Wednesday, October 30, 2013
8 haunted hotels and homes in DFW
Don't get caught at these places alone after dark.
Got ghosts? Stand aside, New Orleans. Dallas and the surrounding area may not be the "most haunted city in America," but we certainly have our share of alleged hauntings. Here are a "crazy eight" to get you spooked.
1. White Rock Lake: The Grand Dame of Dallas hauntings is the Lady of the Lake. The legend of a young, dripping (and dead) woman wandering the lakeshore has been around since at least the 1930s. Spooky.
2. Adolphus Hotel: Ghost hunters who look for "spirited energies" have long searched the hallways of the Adolphus Hotel for ghostly presences. People who have rooms in what was once the 19th-floor ballroom area (the ballroom no longer exists) often hear clinking glasses, big band music, chatter and more. A bride supposedly hanged herself nearby, as well.
3. Catfish Plantation: One of area's biggest ghostly draws is this restaurant in Waxahachie. Spirits include a young woman who appears in a wedding dress, often accompanied by the scent of roses, as well as another man and woman who both died in the circa-1895 house.
4. Dallas Heritage Village at Old City Park: The Millermore house and Law Office at this historic park are reputedly both haunted. Visitors often see the figure of a woman in 19th-century clothing standing at an upstairs window in Millermore, and the Law Office ghost likes to play with the security system. Some stories say a mob murder occurred in the building in the late 1920s.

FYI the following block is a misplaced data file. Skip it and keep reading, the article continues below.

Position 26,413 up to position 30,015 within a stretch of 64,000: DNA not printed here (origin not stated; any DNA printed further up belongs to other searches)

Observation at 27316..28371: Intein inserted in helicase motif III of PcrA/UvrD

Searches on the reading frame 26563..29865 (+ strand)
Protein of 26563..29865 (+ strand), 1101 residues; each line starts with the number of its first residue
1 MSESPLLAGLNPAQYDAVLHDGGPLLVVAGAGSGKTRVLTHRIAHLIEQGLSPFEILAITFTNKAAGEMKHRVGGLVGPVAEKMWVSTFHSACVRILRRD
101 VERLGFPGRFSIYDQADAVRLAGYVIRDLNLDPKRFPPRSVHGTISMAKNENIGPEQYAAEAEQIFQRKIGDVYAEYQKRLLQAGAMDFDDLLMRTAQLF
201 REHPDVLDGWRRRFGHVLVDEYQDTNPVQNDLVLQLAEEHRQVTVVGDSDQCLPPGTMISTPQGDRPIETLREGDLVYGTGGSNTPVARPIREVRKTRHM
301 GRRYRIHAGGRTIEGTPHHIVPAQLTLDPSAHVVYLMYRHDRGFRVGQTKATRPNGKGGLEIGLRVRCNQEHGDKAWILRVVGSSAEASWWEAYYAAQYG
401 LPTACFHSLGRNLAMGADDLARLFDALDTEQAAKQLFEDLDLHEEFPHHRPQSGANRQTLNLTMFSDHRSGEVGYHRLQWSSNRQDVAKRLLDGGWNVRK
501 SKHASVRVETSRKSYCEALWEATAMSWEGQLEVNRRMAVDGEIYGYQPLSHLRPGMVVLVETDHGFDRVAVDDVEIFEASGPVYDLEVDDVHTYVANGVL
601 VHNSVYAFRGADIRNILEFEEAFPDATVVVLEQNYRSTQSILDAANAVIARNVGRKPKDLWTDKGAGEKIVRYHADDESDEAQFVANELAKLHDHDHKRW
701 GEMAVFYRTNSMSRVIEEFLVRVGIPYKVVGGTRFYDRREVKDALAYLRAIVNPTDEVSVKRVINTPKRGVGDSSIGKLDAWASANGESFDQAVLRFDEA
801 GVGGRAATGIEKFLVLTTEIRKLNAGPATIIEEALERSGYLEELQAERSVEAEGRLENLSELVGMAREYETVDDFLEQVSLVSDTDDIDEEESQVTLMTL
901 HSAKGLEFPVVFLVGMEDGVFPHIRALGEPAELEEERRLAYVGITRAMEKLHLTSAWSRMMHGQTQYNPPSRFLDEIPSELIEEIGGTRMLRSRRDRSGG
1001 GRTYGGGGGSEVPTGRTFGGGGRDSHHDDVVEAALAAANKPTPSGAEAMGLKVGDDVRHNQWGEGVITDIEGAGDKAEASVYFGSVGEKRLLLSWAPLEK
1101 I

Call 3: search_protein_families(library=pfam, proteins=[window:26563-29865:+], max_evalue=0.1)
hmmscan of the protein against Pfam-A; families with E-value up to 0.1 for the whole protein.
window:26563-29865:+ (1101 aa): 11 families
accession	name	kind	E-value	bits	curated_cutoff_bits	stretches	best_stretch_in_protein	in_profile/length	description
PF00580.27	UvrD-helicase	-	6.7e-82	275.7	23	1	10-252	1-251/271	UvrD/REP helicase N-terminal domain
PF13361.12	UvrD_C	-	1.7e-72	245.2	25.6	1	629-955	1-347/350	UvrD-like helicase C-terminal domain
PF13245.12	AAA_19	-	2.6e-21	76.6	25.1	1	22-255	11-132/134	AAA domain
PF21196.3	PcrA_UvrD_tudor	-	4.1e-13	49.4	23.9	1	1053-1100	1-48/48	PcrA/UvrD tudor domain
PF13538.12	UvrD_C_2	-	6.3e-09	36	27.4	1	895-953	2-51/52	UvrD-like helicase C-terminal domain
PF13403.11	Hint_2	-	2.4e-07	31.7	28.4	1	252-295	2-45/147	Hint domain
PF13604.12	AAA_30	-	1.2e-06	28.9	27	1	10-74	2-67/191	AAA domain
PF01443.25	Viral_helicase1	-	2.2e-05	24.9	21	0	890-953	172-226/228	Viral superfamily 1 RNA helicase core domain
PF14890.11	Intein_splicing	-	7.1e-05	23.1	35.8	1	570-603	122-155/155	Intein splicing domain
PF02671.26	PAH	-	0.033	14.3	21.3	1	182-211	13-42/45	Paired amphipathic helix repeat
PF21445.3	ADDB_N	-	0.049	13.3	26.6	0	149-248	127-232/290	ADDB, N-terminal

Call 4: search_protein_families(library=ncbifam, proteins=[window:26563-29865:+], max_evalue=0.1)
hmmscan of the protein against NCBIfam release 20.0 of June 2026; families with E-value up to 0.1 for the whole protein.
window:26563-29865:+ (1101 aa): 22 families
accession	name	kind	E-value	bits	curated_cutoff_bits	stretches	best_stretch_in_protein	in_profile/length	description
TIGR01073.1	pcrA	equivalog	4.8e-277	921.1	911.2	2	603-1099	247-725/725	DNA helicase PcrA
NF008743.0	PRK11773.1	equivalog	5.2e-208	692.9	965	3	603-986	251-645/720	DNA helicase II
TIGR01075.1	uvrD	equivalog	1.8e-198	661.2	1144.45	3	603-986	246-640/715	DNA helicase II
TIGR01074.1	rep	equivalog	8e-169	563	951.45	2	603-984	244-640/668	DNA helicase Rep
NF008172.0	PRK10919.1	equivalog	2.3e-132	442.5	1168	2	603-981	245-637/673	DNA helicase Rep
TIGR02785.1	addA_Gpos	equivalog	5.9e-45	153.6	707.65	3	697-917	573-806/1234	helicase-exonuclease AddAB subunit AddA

5. Lizard Lounge: The building has a storied history including once housing a theater. In the 1980s, an actress said she was attacked by a flying hairdryer and saw the light bulbs in her vanity explode for no apparent reason.
6. Majestic Theatre: The ghost of vaudeville entrepreneur and theater owner Karl Hoblitzelle supposedly haunts the Majestic Theatre in downtown Dallas. A portrait of Hoblitzelle is said to sometimes give off an unearthly glow.
7. Snuffer's: The original Snuffer's building on Lower Greenville Avenue is long rumored to be really, most sincerely haunted since it opened in 1978. (Even owner Pat Snuffer thinks it had spirits other than the ones you drink.) Guests felt gusts of frigid air, saw doors open by themselves and heard inexplicable footsteps. It'll be interesting to see if the ghosts stayed on when the new Snuffer's opens on the same spot sometime soon.
8. Sons of Hermann Hall: The 1911 building, on Elm Street in Exposition Park, has had alleged spectral activity on the stairs, in a downstairs back room and in the ballroom. Some say the ghost is a cranky former caretaker who particularly dislikes the sound of children laughing or playing. So take your kids on a family night and see what transpires.